Glaukos (NYSE:GKOS) today released two-year data from the FDA investigational device exemption pivotal trial of its iStent inject trabecular micro-bypass system, and announced a patent infringement suit it filed against Ivantis.
Results of the 505-patient study were presented at the American Society of Cataracts and Refractive Surgery annual meeting by Dr. Thomas Samuelson of the Minnesota Eye Consultants, the San Clemente, Calif.-based company said.
The iStent inject trabecular micro-bypass system is designed to treat mild-to-moderate open-angle glaucoma in patients undergoing cataract surgery. It uses a pair of heparin-coated titanium stents in a pre-loaded auto-injection system that allows them to be injected into multiple trabecular meshwork locations via a single corneal entry point, the company said.
In the trial, subjects were randomized to two cohorts, with 387 patients receiving the iStent inject in combination with cataract surgery and 118 patients receiving cataract surgery only. Subjects in the trial were followed through two years with annual medication washouts, the company said.
Glaukos said that the trial met its primary and secondary effectiveness endpoints, and reported that the overall rate of adverse events between groups was similar.
At two years, 75.3% of the cohort who received the iStent inject achieved a 20% or greater reduction in unmedicated intraocular pressure compared to 61.9% in the cataract-surgery-only cohort. Mean unmedicated IOP amongst iStent patients was 6.9 mmHg compared to 5.4 mmHg for the cataract-only cohort.
Data indicated that at two years, the iStent inject cohort had a 31% mean reduction in unmedicated IOP of 17.11 mmHg from a baseline of 24.8 mmHG and that 62.6% of the cohort achieved an unmedicated mean IOP at or below 18 mmHg, compared to only 49.2% in the cataract-surgery-only cohort.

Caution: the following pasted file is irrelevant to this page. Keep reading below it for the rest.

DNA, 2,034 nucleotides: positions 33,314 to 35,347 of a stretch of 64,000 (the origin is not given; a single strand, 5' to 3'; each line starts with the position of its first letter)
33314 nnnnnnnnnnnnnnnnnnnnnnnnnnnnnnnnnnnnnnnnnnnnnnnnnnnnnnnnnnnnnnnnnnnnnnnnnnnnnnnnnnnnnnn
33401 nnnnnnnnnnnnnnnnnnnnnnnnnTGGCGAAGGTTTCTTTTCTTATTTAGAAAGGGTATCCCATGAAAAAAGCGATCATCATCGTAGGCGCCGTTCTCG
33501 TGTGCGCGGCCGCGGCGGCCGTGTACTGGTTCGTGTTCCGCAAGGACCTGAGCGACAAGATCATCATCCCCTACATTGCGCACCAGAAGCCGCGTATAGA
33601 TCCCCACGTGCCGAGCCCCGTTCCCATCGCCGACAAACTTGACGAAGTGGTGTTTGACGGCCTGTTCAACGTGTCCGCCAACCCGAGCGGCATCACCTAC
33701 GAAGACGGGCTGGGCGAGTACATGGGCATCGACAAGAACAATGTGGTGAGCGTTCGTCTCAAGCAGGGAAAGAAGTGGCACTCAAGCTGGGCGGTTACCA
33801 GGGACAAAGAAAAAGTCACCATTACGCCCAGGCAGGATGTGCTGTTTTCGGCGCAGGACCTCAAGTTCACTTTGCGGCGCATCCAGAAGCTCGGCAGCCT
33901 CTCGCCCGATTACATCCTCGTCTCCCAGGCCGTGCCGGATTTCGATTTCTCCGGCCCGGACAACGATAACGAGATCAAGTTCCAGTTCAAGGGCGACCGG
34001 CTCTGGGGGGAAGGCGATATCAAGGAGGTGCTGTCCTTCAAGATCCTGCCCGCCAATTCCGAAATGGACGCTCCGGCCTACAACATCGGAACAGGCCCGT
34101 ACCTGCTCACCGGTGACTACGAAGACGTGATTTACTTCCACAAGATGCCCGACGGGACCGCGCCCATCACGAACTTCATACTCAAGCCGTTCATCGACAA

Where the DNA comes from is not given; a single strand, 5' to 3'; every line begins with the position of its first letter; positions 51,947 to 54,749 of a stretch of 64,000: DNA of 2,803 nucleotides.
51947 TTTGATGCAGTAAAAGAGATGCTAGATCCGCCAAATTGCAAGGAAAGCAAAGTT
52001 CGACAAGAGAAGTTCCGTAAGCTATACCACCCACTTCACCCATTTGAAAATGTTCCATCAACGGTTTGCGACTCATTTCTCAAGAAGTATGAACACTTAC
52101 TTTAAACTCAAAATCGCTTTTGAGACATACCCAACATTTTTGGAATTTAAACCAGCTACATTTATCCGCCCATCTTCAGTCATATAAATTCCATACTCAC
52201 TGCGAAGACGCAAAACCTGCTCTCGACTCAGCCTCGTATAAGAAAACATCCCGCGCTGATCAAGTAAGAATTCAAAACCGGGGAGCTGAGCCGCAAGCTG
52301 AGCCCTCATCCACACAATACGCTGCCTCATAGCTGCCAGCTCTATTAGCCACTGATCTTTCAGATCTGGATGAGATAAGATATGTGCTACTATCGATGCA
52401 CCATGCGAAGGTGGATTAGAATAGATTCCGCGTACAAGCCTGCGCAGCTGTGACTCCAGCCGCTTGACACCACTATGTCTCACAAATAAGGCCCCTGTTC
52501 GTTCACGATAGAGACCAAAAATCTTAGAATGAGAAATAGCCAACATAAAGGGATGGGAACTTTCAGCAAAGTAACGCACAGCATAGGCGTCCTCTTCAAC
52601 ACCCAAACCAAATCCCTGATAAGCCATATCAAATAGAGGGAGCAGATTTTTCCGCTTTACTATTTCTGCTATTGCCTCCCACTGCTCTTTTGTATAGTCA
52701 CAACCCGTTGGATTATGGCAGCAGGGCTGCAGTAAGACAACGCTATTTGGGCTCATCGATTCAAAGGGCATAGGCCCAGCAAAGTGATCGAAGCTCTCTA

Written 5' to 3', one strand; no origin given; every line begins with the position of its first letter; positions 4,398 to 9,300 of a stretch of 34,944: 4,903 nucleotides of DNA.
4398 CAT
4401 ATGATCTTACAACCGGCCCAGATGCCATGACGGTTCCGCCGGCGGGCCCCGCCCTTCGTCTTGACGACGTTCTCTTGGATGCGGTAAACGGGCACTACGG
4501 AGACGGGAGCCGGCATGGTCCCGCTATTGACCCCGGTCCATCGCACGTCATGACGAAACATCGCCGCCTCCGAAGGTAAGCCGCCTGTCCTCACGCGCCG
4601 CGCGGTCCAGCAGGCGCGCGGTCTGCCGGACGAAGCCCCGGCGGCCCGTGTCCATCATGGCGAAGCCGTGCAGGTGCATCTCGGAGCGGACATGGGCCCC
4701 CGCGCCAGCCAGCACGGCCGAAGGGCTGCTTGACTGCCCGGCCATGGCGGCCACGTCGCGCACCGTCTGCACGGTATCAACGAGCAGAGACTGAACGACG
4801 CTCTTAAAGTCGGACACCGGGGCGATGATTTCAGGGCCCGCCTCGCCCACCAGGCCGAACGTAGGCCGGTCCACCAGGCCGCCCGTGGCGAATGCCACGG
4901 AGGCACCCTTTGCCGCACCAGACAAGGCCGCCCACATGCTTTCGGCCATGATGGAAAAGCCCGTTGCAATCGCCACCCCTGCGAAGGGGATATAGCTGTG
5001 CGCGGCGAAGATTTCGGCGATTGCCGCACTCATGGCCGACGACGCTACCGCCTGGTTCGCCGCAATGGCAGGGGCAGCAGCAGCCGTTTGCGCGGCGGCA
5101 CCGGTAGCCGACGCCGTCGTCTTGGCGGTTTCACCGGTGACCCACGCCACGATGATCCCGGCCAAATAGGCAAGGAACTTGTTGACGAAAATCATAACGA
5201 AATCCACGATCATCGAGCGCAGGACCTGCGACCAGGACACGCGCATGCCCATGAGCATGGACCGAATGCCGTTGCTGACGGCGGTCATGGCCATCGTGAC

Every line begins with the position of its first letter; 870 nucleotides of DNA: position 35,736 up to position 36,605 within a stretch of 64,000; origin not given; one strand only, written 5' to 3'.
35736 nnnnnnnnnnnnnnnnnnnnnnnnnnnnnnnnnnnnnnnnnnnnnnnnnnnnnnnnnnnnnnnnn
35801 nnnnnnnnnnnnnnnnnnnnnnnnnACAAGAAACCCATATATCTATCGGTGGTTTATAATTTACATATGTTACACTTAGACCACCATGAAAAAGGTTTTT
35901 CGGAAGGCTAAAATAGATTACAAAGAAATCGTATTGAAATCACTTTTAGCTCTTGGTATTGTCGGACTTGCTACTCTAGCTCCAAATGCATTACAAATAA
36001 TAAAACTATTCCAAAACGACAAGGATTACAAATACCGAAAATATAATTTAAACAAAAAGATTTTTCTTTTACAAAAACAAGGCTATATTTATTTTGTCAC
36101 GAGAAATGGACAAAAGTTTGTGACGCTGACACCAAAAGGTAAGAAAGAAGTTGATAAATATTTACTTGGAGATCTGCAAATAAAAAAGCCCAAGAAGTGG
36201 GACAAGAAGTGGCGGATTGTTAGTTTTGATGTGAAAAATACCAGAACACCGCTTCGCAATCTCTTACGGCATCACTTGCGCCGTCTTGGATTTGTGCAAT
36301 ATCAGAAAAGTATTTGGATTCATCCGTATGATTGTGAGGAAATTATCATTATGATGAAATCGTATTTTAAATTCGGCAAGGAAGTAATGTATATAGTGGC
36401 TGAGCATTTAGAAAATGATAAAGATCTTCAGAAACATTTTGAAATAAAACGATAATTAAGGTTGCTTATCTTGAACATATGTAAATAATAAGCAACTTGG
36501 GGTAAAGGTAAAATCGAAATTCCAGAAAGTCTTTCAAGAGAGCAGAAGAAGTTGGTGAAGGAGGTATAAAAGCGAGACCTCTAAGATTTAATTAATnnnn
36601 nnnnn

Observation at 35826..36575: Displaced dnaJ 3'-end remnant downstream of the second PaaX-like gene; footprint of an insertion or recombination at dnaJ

“The IOP-lowering capability of a single iStent in combination with cataract surgery has been well documented in the clinical literature, while various published studies and real-world international experience have also shown that multiple iStent devices can provide incremental IOP-lowering benefits. Given its performance and enhanced ease-of-use, we believe the iStent inject, if approved by the FDA, will be an attractive, two-stent option for U.S. ophthalmic surgeons to reliably manage glaucoma patients’ IOP in a straightforward and effective manner,” prez & CEO Thomas Burns said in a press release.
In a separate release, Glaukos announced it filed a patent infringement suit in the US District Court for the Central District of California, Southern division, against competitor Ivantis.
In the suit, the company claims that Ivantis’ Hydrus Microstent device infringes on patents Glaukos owns related to its core glaucoma technology.
“Since our founding in 1998, Glaukos has invested considerable time and resources to develop novel technologies that create entirely new treatment options for glaucoma surgeons and their patients. This lawsuit reflects our unwavering commitment to protect our proprietary inventions for the benefit of patients, customers, shareholders, employees and others who rely on us,” CEO Burns said in a prepared statement.
In February, Glaukos released results from a study of its iStent trabecular micro-bypass stent exploring its use during cataract surgery in patients with severe open-angle glaucoma, touting significant reductions in intraocular pressure and medication use.
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